Stephanie Skaff of Farella Braun + Martel helped data center design company Blade­Room Group Ltd. overcome a motion to dismiss in a high-profile breach of contract and IP suit against Facebook Inc.

If I could change one thing about working in tech, it would be …

I think tech can be very polarizing. Tech success has created a huge amount of wealth and privilege, including educational and technology privilege that feels extremely threatening and exclusionary to people outside of the industry. I don’t think most people in tech innovate for money alone. People want to make a difference in the world. We need to focus on those values. I think the most successful tech leaders work to demystify tech, and use it to create connections and community.

Who’s the best leader you’ve seen in action and why?

My friend, Laura Palmer. Her leadership style is pragmatic, but also energetic, inspiring, inclusive and creative. It’s a great combination.

After the events that have rocked Silicon Valley this year, are you more or less hopeful about the prospects for women in the tech industry?

I am more hopeful. I think women (and great men, too) are redefining the value proposition in the tech industry. By focusing on values we care deeply about—community and connection, fairness and equality, health and wellness, care for our environment, pursuit of knowledge and learning—women across the tech industry are defining their own success and tapping into their own powerful authentic motivations to drive innovation. I think that makes this a really exciting and inspiring time in our history.

Do lawyers bear any special responsibility in addressing gender stereotyping and discrimination in tech?

Lawyers are, at our truest and finest, advocates for fairness and equality, both inside and outside of the courtroom. And lawyers also have at least some measure of power. I believe one of the important responsibilities of people in power is to use our voices to speak out against discrimination, stereotypes and unintended biases that make the workplace harder to navigate for certain individuals or groups. Individuals with less power should be able to raise their voices to advocate for their ideas … not for their right to sit at the table in the first place. It is our job to create, as much as possible, a level playing field so that everyone has a chance to succeed.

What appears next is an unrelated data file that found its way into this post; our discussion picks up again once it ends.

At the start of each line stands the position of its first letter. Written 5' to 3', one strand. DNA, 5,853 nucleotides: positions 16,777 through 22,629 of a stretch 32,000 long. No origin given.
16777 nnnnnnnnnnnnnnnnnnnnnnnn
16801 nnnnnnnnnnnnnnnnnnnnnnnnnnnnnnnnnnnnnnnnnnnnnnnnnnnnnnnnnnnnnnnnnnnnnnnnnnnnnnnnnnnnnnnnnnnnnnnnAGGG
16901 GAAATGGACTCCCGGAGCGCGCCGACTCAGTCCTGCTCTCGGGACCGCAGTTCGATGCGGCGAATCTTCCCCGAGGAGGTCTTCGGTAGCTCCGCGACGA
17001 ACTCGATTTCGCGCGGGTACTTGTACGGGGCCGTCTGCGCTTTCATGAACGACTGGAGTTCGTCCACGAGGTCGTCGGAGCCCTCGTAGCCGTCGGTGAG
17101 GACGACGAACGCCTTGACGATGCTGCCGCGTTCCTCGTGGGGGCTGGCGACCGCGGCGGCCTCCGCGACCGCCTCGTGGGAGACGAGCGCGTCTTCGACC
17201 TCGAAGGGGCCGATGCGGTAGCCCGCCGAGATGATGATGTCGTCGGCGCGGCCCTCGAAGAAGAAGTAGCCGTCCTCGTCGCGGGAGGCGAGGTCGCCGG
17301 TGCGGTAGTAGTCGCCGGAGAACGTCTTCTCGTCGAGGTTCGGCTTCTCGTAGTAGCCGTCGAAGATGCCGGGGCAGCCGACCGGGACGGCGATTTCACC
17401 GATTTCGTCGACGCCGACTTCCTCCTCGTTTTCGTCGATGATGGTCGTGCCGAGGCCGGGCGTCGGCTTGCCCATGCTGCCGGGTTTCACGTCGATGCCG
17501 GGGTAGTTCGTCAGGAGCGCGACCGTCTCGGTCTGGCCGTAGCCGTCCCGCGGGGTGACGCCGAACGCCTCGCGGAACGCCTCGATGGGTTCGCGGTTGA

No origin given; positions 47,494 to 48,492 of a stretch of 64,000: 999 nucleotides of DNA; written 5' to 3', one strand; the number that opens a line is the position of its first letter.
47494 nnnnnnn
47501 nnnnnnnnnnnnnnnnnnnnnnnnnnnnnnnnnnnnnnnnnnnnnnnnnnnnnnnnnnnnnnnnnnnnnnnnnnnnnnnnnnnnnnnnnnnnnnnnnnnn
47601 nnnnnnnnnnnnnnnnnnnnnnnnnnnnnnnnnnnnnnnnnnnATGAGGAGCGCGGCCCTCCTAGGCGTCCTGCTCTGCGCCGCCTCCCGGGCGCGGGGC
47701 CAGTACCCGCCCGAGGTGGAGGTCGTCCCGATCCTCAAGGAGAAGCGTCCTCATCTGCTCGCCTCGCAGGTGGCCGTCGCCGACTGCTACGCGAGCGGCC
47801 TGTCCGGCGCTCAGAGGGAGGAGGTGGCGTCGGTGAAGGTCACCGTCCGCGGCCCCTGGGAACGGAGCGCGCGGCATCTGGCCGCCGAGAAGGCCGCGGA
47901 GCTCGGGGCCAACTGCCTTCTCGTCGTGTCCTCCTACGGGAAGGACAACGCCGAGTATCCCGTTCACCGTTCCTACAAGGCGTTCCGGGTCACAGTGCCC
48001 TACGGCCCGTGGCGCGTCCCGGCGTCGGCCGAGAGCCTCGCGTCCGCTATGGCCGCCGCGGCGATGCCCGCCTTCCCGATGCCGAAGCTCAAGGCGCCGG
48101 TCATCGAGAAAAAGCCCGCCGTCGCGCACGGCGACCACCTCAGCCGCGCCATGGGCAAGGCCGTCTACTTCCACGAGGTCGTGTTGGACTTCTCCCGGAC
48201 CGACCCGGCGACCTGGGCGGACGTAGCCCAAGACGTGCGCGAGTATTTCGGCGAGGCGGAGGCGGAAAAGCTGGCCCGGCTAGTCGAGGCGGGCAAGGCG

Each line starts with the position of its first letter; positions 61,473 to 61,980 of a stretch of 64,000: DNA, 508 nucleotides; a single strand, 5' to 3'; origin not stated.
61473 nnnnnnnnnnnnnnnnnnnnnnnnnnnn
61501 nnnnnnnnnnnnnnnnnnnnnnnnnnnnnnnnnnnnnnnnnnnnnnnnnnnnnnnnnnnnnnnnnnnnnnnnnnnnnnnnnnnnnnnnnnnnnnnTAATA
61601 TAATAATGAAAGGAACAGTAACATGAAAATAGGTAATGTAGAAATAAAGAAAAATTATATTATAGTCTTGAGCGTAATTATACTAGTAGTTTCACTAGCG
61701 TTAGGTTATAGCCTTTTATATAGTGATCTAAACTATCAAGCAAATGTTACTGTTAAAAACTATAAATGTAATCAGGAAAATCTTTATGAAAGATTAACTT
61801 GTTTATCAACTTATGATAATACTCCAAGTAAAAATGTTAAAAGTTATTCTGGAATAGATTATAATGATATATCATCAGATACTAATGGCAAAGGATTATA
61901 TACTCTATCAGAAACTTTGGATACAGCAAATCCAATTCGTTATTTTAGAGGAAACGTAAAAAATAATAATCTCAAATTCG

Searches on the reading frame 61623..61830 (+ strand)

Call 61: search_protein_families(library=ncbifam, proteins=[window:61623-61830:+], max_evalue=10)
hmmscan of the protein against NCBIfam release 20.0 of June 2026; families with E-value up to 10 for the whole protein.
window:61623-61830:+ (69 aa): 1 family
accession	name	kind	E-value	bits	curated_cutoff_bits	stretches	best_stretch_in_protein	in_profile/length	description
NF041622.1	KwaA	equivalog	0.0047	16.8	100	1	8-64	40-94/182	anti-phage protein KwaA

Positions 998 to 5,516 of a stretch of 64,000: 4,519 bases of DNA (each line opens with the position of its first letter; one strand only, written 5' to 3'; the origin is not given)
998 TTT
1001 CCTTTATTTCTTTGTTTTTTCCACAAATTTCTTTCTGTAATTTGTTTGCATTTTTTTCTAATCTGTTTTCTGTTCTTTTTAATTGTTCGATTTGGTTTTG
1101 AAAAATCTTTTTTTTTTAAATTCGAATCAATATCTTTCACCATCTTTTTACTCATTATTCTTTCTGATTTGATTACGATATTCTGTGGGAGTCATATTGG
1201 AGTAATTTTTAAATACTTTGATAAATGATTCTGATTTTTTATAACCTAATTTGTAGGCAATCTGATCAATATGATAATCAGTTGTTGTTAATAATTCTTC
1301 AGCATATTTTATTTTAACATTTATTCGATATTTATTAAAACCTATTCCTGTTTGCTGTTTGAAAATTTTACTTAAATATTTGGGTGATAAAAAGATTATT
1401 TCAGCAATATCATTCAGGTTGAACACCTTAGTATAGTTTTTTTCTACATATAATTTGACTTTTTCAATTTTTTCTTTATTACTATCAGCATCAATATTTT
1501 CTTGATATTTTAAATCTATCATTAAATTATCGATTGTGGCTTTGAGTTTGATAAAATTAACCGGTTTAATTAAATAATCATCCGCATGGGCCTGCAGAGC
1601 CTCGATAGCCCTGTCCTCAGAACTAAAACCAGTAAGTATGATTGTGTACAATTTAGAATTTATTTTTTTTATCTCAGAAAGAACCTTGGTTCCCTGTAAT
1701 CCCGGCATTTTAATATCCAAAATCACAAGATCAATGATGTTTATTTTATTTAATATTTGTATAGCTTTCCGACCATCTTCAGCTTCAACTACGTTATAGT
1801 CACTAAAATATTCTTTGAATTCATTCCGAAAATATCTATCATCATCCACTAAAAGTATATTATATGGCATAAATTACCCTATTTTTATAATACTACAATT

If I weren’t working in tech, I’d be …

Learning something new. Right now, I am fascinated with neurobiology. Our brains—­and how they work to define our conscious and unconscious experience­—are endlessly fascinating.

The No. 1 issue that keeps me and my clients up at night is …

The inability of the justice system to efficiently adjudicate significant, complicated technology disputes. The amount of time and resources expended, the highly adversarial nature of the process, and the significant uncertainty in outcomes, makes litigation a last resort for most clients. That said, there is a strong and legitimate resistance to giving up the right to a judicially supervised trial to settle what are often novel and hotly contested issues.

What piece of advice do you have for young lawyers in tech?

Work hard, play fair, keep learning, invest your energy in your clients and their story, be thankful for your team, and don’t be afraid to bring both your humor and your empathy to the job.

—Ross Todd